Methodological and reporting errors in meta-analytic reviews make other meta-analysts angry: A commentary on Ferguson

H.R. Rothstein, B.J. Bushman

Research output: Contribution to JournalArticleAcademicpeer-review

Abstract

Although Ferguson’s (2015, this issue) meta-analysis addresses an important topic, we have serious concerns about how it was conducted. Because there was only one coder, we have no confidence in the reliability or validity of the coded variables. Two independent raters should have coded the studies. Ferguson synthesized partial correlations as if they were zero-order correlations, which can increase or decrease (sometimes substantially) the variance of the partial correlation. Moreover, he partialled different numbers of variables from different effects, partialled different variables from different studies, and did not report what was partialled from each study. Ferguson used an idiosyncratic “tandem procedure” for detecting publication bias. He also “corrected” his results for publication bias, even though there is no such thing as a “correction” for publication bias. Thus, we believe that Ferguson’s meta-analysis is fatally flawed and should not have been accepted for publication in Perspective on Psychological Science (or any other journal).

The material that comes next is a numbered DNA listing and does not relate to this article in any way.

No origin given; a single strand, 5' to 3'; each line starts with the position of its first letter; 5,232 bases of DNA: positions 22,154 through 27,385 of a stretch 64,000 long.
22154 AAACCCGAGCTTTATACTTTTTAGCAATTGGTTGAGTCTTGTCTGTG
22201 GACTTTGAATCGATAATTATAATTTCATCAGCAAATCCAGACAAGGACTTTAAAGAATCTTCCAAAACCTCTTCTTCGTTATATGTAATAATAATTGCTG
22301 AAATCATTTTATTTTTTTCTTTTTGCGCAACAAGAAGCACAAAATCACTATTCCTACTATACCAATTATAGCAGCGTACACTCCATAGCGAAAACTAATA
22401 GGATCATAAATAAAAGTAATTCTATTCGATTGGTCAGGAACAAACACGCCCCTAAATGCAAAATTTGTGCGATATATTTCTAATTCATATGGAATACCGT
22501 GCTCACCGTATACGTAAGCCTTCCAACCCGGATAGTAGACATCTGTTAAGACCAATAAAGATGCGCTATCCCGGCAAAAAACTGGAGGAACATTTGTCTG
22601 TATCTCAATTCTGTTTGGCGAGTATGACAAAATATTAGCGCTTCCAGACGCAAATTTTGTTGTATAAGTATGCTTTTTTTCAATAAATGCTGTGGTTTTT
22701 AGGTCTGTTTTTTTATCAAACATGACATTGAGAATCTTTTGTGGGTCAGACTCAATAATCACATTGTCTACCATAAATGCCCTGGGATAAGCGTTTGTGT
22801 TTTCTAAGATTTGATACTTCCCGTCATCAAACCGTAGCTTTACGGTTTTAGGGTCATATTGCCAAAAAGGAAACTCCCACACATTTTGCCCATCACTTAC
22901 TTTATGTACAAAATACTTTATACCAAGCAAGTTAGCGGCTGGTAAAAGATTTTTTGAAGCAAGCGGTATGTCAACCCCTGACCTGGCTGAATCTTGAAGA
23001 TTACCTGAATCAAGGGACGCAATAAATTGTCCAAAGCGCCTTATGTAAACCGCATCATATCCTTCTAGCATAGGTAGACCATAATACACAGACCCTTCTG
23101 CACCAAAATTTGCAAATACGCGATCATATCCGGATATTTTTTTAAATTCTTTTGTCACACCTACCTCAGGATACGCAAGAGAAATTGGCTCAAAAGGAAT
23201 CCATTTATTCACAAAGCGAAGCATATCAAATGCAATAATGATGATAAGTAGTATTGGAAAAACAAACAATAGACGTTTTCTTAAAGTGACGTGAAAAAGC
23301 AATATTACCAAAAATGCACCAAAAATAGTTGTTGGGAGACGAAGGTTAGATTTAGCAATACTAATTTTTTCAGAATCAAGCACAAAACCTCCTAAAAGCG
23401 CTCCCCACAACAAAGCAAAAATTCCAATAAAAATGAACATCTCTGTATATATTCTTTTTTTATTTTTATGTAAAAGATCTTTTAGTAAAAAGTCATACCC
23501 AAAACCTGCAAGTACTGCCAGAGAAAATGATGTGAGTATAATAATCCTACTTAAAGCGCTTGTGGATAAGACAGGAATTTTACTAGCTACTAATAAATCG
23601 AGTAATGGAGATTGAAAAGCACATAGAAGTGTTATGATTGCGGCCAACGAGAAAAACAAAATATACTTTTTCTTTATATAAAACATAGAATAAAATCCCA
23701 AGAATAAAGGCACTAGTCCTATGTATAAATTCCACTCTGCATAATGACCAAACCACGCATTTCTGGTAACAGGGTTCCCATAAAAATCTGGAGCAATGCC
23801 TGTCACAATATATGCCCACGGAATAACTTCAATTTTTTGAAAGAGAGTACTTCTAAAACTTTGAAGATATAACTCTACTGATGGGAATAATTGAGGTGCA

Original languageEnglish
Pages (from-to)677-679
JournalPerspectives on Psychological Science
Volume10
Issue number5
DOIs
Publication statusPublished - 2015

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